Summerday and Hollow Mountain Update

Most climbers will know that Summerday Valley is the most visited climbing area in the Grampians, and has been for several decades. It offers beginner grades, incredibly easy access via Parks Victoria walking tracks, solid trad protection, simple to arrange top-rope setups and a plethora of wall angles to guarantee shade or sun depending on the season.

Generations of scouts, military personal etc have used the area to introduce their members to the joys of rock-climbing. There are also several Grampians based outdoor education businesses that use the area for guiding tourists from Halls Gap and the region. They even filmed an episode of the Biggest Loser there in 2013! It’s an important place for every climber and one that has been publicly used (and sanctioned by Parks Victoria) since the very beginnings of rock-climbing in the area. Parks Victoria even have photos and text promoting rock-climbing at Summerday Valley in their own online education material.

“Summerday Valley provides an opportunity for introductory rock climbing lessons and a study of recreation and park management strategies.” Grampians National Park – An excursion and fieldwork resource for schools

Alarmingly it appears that this area, and nearby beginner friendly walls such as BARC cliff are in one of the Special Protected Areas (SPAs) where climbing is prohibited according to the 2003 Grampians Management Plan. Maps supplied by Parks Victoria were not clear for this section but we have now been forwarded an email response from Parks Victoria to a climber who asked what areas in Hollow Mountain were in an SPA. It regurgitated the same form letter many had already received previously, but had this added paragraph.

Not only is Summerday Valley on that list, but many other famous bouldering areas are also included. The biggest name that most international visitors will know is Hollow Mountain Cave, home to Wheel of Life [Video] V15. Sandinista Wall is another area with significant climbing history, including Australia’s first grade 30 outside of Arapiles, Journey through Nicaragua.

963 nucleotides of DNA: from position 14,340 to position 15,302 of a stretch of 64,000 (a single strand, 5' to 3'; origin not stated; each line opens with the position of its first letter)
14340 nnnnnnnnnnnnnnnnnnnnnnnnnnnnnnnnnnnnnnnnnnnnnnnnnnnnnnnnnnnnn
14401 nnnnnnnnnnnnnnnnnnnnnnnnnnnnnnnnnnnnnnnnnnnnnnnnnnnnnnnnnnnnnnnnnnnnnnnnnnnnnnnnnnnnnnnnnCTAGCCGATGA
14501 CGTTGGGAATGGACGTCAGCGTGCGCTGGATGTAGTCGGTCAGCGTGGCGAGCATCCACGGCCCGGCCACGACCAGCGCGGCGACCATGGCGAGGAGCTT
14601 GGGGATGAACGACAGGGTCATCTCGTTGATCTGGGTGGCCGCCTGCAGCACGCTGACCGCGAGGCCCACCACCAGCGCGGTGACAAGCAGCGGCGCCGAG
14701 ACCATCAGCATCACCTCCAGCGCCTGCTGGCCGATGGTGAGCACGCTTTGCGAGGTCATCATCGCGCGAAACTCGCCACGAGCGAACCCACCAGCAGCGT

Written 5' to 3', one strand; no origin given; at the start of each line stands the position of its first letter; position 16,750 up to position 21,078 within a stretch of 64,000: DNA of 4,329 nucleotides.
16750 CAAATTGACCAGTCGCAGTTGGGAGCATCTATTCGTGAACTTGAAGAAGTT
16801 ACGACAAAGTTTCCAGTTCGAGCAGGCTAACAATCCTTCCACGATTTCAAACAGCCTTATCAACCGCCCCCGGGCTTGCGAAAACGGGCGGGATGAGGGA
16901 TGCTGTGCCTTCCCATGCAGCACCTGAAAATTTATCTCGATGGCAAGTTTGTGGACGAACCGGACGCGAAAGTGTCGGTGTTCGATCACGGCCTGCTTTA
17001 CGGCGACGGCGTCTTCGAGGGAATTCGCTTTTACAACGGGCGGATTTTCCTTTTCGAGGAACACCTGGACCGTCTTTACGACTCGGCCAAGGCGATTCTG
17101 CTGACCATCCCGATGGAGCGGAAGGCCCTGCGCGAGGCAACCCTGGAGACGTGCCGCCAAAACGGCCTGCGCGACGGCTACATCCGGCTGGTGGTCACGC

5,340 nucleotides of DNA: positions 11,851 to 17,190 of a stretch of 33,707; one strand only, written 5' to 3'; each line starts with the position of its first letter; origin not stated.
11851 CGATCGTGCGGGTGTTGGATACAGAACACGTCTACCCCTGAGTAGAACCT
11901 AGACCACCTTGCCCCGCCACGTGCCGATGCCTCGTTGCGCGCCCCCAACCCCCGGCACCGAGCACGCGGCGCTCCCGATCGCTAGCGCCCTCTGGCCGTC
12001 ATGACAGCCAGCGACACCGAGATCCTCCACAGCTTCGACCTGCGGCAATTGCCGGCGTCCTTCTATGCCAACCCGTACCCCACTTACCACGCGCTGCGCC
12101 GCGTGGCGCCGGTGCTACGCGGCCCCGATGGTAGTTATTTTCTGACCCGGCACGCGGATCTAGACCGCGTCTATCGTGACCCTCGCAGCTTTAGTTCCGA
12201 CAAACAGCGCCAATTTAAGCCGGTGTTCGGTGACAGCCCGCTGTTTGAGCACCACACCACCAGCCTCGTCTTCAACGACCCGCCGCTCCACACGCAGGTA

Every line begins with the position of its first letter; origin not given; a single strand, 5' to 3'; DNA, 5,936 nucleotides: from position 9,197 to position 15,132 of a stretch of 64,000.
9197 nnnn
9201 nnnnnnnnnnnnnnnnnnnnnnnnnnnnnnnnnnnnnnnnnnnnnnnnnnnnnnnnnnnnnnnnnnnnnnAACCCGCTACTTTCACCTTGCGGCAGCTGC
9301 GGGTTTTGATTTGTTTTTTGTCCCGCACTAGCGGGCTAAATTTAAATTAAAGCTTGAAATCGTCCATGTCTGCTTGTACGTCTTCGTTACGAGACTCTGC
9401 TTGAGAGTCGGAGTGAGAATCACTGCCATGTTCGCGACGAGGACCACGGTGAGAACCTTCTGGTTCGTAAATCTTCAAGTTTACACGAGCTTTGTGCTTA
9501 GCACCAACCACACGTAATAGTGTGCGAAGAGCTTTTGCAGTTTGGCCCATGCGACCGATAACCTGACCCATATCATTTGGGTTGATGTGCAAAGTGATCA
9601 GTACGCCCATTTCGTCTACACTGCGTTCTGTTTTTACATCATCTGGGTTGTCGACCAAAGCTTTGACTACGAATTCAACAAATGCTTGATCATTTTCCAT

It is worth noting that Summerday Valley’s Main Wall has been closed since at least late 2014 after the massive bush-fires of that year. The reason given at the time for the closure was “cultural heritage issues”. According to a post from Cliffcare in January 2017“CliffCare is currently in the process of negotiating access. This process involves both Parks Victoria and AV (Aboriginal Affairs)”. There has been no further updates on these negotiations from more than two years ago. Climbers have largely respected this ban since 2015 despite signage falling into disrepair and lack of any updates that were promised.

Old signage still remains in Summerday Valley showing the Main Wall sector as open

The Parks Victoria walking trail from the vast Hollow Mountain car-park to the “summit” of Hollow Mountain is by far the busiest area for tourists in the Northern Grampians. Busloads tramp right past Summerday Valley and Sandinista Wall on their way to explore Hollow Mountain Cave. It is a high impact area, literally hundreds of tourists are scrambling up rock in this SPA area every day. This video shows tourists on the walk up past climbing sites. It seems inconceivable that such a place now has a rock-climbing prohibition. Climbers have worked with Parks Victoria in the past to build trails and seating in Summerday and there are several official signs in the car-park that specifically mention rock-climbing is approved. It is these sorts of contradictions in messaging from Parks Victoria that is confusing and alienating climbers.